There are few people in the AR sector that have a rap sheet to rival the legend Avi Bar-Zeev. With a combination of sheer talent and serendipity, he’s landed at almost every major player doing significant things for spatial computing. This gives him more perspective than anyone out there.
As he discusses in a fireside chat with WXR Fund’s always-insightful Amy LaMeyer at a recent AWE Nite SF (video below), that resume is peppered with a few startups, including his current company, RealityPrime. But it also includes Disney, Google Earth, Microsoft, Amazon and Apple.
He first got the attention of Microsoft when blogging about the detriments of 3D immersive universes like Second Life. Secretly working on something similar, Microsoft brought him in to help. But from there, he made his way to the team that was building what became the Hololens.
“It let me in the door to meet the right people to get in to the group that was building the Hololens before anybody knew what it was it was. Nobody really knew what AR was. All we were supposed to do was to figure out what the next-generation Xbox was supposed to be. But they wanted something that would scare them. They wanted something that would be different, and so that’s what we came up with. So I got to work on the very first versions of that and the first prototypes.”
Around 2012, he then landed at Amazon where he worked on the device that would become the recently-announced Echo Frames (audio AR). The idea was a lighter-weight and consumer-viable piece of hardware that was devoid of optical components — basically the opposite of the Hololens.
Then came Apple where there are several frames missing from the film reel of his professional career. That’s a cute way of saying he can’t talk about that period, and rightly so. Apple’s plans in AR are the most anticipated — and well-guarded — work happening in the sector today.
So you get the point… he’s seen a lot and worked on more projects that will impact the future of spatial computing than anyone. Though you wouldn’t tell from his charm and humility, he’s the pinnacle of technical authority and thought leadership in AR today. So what are his takeaways?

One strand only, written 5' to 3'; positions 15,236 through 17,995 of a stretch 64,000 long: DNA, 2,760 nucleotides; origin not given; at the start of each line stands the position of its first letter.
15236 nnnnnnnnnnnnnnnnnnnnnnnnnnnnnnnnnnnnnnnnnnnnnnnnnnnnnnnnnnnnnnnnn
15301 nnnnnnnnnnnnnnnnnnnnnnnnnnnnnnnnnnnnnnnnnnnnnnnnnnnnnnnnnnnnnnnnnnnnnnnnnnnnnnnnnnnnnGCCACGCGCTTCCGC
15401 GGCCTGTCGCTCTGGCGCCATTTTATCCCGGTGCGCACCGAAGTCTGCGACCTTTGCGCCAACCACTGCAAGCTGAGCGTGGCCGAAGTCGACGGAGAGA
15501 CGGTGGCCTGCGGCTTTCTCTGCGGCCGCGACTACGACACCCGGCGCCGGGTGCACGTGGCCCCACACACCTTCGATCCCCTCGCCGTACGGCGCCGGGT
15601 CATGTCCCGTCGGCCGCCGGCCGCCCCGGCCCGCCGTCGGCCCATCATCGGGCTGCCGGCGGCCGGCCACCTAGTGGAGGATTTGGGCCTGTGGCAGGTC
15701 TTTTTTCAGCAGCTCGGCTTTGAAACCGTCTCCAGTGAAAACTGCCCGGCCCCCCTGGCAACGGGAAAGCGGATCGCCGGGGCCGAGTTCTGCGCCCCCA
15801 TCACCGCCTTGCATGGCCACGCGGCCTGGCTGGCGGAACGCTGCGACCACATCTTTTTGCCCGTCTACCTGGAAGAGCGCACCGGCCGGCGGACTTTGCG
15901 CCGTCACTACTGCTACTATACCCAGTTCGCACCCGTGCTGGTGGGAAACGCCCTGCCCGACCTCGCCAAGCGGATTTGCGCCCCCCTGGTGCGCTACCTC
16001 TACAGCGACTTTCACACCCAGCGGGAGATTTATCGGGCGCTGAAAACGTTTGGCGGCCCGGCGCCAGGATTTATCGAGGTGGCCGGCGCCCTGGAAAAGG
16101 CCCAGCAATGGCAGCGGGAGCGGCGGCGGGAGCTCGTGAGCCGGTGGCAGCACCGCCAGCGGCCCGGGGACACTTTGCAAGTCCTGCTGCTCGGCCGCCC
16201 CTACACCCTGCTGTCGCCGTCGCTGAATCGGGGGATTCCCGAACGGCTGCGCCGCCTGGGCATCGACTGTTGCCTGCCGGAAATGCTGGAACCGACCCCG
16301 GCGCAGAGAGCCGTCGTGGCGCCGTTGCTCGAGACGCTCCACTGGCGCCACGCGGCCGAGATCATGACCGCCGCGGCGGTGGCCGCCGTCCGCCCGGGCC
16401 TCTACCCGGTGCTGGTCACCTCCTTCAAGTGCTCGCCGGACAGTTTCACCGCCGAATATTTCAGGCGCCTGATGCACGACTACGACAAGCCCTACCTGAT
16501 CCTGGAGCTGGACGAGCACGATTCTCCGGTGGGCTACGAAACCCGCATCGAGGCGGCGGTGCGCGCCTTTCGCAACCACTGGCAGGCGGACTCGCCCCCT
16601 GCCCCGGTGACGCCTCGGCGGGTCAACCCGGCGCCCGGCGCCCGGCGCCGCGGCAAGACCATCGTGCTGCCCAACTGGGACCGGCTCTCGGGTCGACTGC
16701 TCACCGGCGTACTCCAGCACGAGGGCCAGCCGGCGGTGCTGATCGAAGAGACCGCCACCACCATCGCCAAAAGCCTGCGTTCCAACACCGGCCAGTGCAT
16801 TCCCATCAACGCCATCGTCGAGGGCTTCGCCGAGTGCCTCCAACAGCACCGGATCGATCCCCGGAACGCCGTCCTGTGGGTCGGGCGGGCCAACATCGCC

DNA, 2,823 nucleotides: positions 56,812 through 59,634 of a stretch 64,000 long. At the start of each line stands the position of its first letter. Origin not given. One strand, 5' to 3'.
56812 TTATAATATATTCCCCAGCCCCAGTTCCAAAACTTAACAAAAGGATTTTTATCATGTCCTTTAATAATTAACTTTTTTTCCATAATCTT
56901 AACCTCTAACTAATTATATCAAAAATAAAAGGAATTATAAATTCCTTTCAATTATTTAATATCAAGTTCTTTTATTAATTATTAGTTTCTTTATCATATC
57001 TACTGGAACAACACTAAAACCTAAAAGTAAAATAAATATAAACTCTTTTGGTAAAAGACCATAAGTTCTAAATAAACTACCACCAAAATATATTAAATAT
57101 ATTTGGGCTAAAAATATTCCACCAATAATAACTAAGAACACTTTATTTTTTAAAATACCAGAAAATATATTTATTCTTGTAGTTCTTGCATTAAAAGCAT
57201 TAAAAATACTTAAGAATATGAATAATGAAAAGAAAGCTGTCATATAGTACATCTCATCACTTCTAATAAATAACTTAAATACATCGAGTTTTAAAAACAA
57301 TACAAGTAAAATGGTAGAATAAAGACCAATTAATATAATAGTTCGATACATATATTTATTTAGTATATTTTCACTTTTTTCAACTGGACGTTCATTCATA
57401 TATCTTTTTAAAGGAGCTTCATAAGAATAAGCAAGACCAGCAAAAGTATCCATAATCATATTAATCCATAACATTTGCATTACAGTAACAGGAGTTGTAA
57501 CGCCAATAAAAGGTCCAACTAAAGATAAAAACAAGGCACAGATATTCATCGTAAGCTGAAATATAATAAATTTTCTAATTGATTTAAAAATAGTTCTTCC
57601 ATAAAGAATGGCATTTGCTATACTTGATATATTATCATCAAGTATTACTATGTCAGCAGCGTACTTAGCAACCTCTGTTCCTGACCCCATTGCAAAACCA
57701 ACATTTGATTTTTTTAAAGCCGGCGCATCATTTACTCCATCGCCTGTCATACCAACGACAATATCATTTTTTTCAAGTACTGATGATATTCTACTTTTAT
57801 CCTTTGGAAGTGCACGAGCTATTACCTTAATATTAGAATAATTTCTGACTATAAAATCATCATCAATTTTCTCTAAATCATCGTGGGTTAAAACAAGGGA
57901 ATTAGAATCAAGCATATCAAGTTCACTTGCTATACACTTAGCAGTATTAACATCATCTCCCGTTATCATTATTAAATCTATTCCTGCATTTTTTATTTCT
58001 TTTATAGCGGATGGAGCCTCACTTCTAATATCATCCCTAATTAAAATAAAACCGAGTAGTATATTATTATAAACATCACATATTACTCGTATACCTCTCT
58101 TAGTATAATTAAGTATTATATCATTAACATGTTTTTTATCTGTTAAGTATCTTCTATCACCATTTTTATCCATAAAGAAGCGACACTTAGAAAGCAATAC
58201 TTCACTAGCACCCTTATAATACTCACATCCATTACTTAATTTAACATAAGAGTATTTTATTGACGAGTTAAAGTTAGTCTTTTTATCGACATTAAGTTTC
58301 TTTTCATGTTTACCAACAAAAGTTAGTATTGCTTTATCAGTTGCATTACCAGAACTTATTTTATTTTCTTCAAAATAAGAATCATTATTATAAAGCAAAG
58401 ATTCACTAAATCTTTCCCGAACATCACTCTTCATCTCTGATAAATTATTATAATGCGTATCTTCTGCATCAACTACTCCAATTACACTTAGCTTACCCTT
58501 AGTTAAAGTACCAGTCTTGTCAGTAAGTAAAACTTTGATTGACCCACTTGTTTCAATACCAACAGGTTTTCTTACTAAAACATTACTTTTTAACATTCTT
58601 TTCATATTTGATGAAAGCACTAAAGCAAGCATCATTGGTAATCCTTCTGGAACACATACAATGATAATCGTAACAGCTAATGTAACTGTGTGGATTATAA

First, there’s the classic question posed to the handful of folks that lived through previous “waves” of XR excitement: What’s different this time? Bar-Zeev believes that the ideas and ambitions are the same, but the underlying technology clearly enables a lot more, especially smartphones.
“[In] 1992, we had all the same ideas […] But now feels different for a couple reasons. One, on the VR side, it was cell phones that pushed all the technology costs way down to make things possible […] Some of those improvements are making it easier to be able to do AR.”
But there are significant challenges ahead. Bar-Zeev notes technical barriers that aren’t often discussed. Optical factors like field of view get a lot more airtime, but equally important are practical variables like heat. Fortunately, some factors correlate to the progression of Moore’s Law.
“Just think about having something on your head for 18 hours a day that’s warm. No one’s going want to do that […] The main contributor to heat is essentially waste in silicon […] So the better the silicon gets, the smaller the process in the silicon, the less heat is wasted and the better things get. So a lot of the things that we want are just strictly gated on these silicon processes. When they get better and better we can have more processing on the head with the same battery or even less battery but less heat, which makes it viable. As of now, it would be hard to say that anybody could make a great small product that could run for 18 hours a day and you would be happy with it. It would have to really be off most of the time, and you see that with watches. Watches work because they’re mostly off. If they had to run at full speed all the time, your wrist would know.”